SALEMBURG — Jerris McPhail played several years with the Miami Dolphins and Detroit Lions as a running back. For the Sampson County native, his dreams came true as he pounded the football against defenses.
But getting to the NFL took a lot of dedication. McPhail shared his journey with fourth and fifth students at Salemburg Elementary School (SES) — a school he attended as a child.
“The sky is the limit and you can make it,” he said.
Several years were spent at SES, before he moved to Clinton and played football for the Dark Horses. After graduating from Clinton High School he went to Wake Forest University on a football scholarship. He later played at East Carolina University before getting drafted in the NFL.
“A lot of people think that I just came from Salemburg Elementary, straight to the pros,” McPhail said.
But it wasn’t that easy and took a lot to get there. Some of the obstacles he faced involved coming from an abusive home, depression and being bullied at school.
“But guess what? I didn’t let it break me,” he said. “It almost broke a couple of times. But it didn’t break me.”
While speaking to the students, he talked about the importance of making good grades and listening to teachers. As a youth, McPhail told himself that the NFL was in his future, although many doubted him.
“With God first, and hard work, you can’t lose,” he said while referring to his personal motto.
There was a time when his future looked gloomy after quit Wake Forrest. McPhail was homesick and was thinking about working at the Smithfield plant in Clinton. He was encouraged to return and finish college, before enrolling at the University of Mount Olive, where he played for the basketball. But it wasn’t long before he returned to the gridiron at East Carolina University as a walk-on. He was later drafted and played for several years before an injury ended his career. But McPhail continued his success when he returned to Sampson County.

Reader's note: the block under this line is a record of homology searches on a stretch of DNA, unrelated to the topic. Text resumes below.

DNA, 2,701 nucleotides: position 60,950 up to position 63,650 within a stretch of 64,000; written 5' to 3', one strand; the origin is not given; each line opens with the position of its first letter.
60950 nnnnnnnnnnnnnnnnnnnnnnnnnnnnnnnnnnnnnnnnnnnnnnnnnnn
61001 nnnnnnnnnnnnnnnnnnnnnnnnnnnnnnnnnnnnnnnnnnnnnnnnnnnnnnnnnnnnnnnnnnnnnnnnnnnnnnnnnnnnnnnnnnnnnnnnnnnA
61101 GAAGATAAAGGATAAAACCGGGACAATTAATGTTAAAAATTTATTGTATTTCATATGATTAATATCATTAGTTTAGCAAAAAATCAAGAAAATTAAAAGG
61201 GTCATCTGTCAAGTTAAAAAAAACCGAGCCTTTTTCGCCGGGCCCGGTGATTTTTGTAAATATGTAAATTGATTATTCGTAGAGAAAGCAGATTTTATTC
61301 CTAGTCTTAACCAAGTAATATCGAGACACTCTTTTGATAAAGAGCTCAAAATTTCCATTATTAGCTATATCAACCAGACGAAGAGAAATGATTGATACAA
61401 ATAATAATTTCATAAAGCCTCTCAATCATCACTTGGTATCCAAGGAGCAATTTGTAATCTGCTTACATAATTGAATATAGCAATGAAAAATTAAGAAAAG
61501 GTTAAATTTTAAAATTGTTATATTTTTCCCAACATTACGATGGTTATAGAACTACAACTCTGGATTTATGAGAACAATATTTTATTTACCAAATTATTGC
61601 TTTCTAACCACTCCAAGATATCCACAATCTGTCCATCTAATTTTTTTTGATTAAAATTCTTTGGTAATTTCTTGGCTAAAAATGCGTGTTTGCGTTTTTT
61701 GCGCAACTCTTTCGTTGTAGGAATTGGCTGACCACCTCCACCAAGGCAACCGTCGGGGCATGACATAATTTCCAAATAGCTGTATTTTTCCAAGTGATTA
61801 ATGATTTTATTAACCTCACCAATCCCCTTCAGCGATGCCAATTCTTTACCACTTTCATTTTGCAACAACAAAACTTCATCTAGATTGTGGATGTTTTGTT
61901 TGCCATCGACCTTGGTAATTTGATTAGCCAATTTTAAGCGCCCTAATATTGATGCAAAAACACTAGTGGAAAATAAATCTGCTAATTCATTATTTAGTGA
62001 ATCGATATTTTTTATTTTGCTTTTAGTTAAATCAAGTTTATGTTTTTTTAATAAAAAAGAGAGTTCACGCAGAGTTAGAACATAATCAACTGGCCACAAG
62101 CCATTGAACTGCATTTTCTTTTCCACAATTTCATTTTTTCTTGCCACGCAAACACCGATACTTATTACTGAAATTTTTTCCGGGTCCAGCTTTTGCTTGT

“If you want to be a doctor, lawyer, teacher or whatever you want to be, you can do it,” he said. “When I was your age, I wanted to be a professional athlete and a business owner. And guess what? I was a professional athlete and I’m a business owner.”
He currently owns Gridiron, a local gym and fitness center open 24/7. As he spoke to the students, he also emphasized the importance of making good decisions. He shared how NFL scouts visited SES to see what kind of child McPhail was a youth.
“Whatever you’re doing now is going to follow you in your life,” he said.
McPhail was invited to speak to the children by Megan Mouldon, a fourth-grade SES teacher. Like McPhail, she wants them to know that anything is possible.
“The sky is the limit with them and they can achieve whatever they want to,” Mouldon said. “The only one restricting them is themselves. I want that fire in them and that drive in them.”
She also expressed how the students shared something in common with McPhail with his Salemburg background.
“I want them to see that he came from Sampson County and Clinton,” Mouldon said. “He made great of himself and is still continuing to do so.”